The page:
Columbia University engineers say they have harnessed the molecular machinery of living systems to power an integrated circuit from adenosine triphosphate (ATP). The scientists, led by Ken Shepard, professor of electrical and biomedical engineering, achieved this by integrating a conventional solid-state complementary metal-oxide-semiconductor (CMOS) integrated circuit with an artificial lipid bilayer membrane containing ATP-powered ion pumps. Their work opens the door to creating entirely new artificial systems that contain both biological and solid-state components. “In combining a biological electronic device with CMOS, we will be able to create new systems not possible with either technology alone,” says Shepard.

To build a prototype of their hybrid system, Shepard’s team, led by Ph.D. student Jared Roseman, packaged a CMOS integrated circuit with an ATP-harvesting “biocell.” In the presence of ATP, the system pumped ions across the membrane, producing an electrical potential harvested by the IC.

Biocell attached to CMOS integrated circuit with membrane containing sodium. Image credit: Trevor Finney and Jared Roseman.Biocell attached to CMOS integrated circuit with membrane containing sodium. Image credit: Trevor Finney and Jared Roseman. “We made a macroscale version of this system, at the scale of several millimeters, to see if it worked,” Shepard says. “Our results provide new insight into a generalized circuit model, enabling us to determine the conditions to maximize the efficiency of harnessing chemical energy through the action of these ion pumps. We will now be looking at how to scale the system down.”

While other groups have harvested energy from living systems, Shepard and his team are exploring how to do this at the molecular level, isolating the desired function and interfacing this with electronics. “We don’t need the whole cell,” he says. “We just grab the component of the cell that’s doing what we want. For this project, we isolated the ATPases because they were the proteins that allowed us to extract energy from ATP.”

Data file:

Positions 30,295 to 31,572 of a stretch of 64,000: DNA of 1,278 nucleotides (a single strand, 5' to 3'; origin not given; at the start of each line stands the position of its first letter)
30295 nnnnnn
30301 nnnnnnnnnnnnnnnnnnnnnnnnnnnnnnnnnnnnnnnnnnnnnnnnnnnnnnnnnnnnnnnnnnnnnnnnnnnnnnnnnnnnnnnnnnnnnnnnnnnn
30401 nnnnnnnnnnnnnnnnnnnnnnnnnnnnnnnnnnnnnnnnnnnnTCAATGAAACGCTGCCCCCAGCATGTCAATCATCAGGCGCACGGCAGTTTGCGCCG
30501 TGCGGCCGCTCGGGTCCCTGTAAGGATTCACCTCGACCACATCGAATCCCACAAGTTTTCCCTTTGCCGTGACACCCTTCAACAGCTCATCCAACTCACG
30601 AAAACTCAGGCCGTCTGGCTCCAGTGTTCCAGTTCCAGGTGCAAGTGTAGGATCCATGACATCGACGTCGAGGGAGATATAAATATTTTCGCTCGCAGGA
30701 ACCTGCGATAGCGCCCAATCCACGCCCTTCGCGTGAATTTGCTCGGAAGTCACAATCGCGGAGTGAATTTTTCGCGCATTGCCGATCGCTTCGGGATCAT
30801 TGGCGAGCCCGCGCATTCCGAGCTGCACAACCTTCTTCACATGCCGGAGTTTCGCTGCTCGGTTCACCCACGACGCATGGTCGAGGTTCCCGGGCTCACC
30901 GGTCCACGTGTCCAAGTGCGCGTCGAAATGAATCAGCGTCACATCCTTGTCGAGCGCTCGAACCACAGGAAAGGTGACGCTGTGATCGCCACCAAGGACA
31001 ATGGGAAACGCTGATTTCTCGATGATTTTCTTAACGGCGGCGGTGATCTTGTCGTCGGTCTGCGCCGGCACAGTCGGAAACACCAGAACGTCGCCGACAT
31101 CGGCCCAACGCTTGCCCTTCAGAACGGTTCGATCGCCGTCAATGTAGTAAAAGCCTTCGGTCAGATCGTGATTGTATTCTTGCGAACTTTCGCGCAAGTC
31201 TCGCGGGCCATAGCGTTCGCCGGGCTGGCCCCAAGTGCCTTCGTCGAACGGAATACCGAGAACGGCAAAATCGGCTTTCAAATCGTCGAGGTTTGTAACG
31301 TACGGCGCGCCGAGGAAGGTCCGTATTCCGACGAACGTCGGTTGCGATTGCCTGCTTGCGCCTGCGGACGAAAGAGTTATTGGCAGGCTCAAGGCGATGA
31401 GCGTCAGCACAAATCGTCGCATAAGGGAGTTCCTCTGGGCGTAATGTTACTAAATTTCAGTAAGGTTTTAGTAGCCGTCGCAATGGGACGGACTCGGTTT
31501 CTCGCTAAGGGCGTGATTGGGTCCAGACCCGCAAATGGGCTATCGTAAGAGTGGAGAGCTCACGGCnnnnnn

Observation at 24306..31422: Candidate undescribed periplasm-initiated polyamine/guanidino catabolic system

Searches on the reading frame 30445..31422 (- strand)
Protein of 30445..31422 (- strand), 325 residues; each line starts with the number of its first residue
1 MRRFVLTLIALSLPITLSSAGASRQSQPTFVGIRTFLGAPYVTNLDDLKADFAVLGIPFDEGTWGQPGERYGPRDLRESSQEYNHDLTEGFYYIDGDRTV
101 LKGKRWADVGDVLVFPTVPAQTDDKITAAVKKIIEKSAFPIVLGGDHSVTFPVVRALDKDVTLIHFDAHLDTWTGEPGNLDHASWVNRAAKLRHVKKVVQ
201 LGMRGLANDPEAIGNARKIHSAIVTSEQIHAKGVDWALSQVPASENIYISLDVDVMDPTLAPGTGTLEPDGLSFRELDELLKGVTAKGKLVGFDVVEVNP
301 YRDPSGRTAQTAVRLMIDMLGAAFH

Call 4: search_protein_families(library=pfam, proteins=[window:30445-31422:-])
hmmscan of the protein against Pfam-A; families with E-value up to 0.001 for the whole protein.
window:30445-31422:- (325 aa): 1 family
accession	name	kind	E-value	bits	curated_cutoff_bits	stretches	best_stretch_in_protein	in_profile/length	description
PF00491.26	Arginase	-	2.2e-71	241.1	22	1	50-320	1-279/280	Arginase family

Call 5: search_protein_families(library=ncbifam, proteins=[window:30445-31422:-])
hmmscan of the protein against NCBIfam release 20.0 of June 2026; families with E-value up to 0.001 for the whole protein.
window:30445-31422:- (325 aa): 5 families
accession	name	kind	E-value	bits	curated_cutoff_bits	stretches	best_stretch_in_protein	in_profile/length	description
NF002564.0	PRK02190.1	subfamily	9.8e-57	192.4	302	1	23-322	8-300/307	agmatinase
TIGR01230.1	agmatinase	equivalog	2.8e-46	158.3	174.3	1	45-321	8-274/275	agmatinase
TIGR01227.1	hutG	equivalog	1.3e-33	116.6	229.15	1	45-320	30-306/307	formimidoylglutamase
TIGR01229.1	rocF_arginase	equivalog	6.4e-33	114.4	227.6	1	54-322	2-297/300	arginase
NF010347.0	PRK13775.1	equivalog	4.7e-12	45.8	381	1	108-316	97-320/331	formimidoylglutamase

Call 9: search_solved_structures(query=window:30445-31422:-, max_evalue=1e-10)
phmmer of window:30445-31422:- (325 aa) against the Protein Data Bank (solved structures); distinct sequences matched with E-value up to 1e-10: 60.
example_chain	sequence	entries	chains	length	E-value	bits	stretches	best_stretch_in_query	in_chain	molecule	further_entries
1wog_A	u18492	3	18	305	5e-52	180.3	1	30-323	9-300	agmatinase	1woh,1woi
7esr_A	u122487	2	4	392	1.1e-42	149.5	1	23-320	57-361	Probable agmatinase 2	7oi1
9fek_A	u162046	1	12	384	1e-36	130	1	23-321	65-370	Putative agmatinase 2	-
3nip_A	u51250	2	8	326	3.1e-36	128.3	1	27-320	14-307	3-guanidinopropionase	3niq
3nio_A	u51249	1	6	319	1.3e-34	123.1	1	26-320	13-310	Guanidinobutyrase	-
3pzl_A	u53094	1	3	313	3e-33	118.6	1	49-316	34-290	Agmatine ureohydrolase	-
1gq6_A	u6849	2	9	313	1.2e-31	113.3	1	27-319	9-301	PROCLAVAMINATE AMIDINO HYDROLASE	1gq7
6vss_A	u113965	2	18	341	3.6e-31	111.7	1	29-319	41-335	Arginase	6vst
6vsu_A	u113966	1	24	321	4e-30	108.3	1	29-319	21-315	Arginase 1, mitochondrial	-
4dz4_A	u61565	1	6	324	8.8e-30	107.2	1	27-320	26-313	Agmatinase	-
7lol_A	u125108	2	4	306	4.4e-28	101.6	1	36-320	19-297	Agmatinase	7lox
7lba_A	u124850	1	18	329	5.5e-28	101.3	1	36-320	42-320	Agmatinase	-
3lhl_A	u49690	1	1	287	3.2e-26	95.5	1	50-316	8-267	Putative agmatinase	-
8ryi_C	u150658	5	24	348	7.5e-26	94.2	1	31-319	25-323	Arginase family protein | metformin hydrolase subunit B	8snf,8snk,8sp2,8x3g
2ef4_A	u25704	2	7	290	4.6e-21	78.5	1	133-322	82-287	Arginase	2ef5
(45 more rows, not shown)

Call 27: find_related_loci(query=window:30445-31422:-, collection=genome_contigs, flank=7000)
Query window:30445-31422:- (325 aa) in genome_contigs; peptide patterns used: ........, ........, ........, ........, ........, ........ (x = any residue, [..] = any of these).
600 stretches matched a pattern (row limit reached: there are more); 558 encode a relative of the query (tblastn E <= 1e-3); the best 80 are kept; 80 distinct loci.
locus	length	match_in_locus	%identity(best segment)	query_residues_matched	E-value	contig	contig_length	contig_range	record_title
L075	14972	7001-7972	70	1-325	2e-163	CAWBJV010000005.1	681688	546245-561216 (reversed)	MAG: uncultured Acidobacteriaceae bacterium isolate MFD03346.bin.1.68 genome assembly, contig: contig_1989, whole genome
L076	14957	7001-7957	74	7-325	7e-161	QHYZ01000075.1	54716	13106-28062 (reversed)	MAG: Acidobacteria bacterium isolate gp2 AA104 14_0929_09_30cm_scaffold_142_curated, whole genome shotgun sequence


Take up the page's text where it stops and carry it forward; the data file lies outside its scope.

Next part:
The ability to build a system that combines the power of solid-state electronics with the capabilities of biological components has great promise. “You need a bomb-sniffing dog now, but if you can take just the part of the dog that is useful—the molecules that are doing the sensing—we wouldn’t need the whole animal,” says Shepard. “With appropriate scaling, this technology could provide a power source for implanted systems in ATP-rich environments such as inside living cells,” adds Roseman.

Despite his success in developing engineered solid-state systems interfaced to biological systems, Shepard notes that CMOS solid-state electronics is incapable of replicating certain functions natural to living systems, such as the senses of taste and smell and the use of biochemical energy sources. They achieve this functionality with their own version of electronics based on lipid membranes and ion channels and pumps, which act as a kind of “biological transistor.”

Living systems use charge in the form of ions to carry energy and information; ion channels control the flow of ions across cell membranes. By contrast, solid-state systems, such as those in computers and communication devices, use electrons; their electronic signaling and power are controlled by field-effect transistors.

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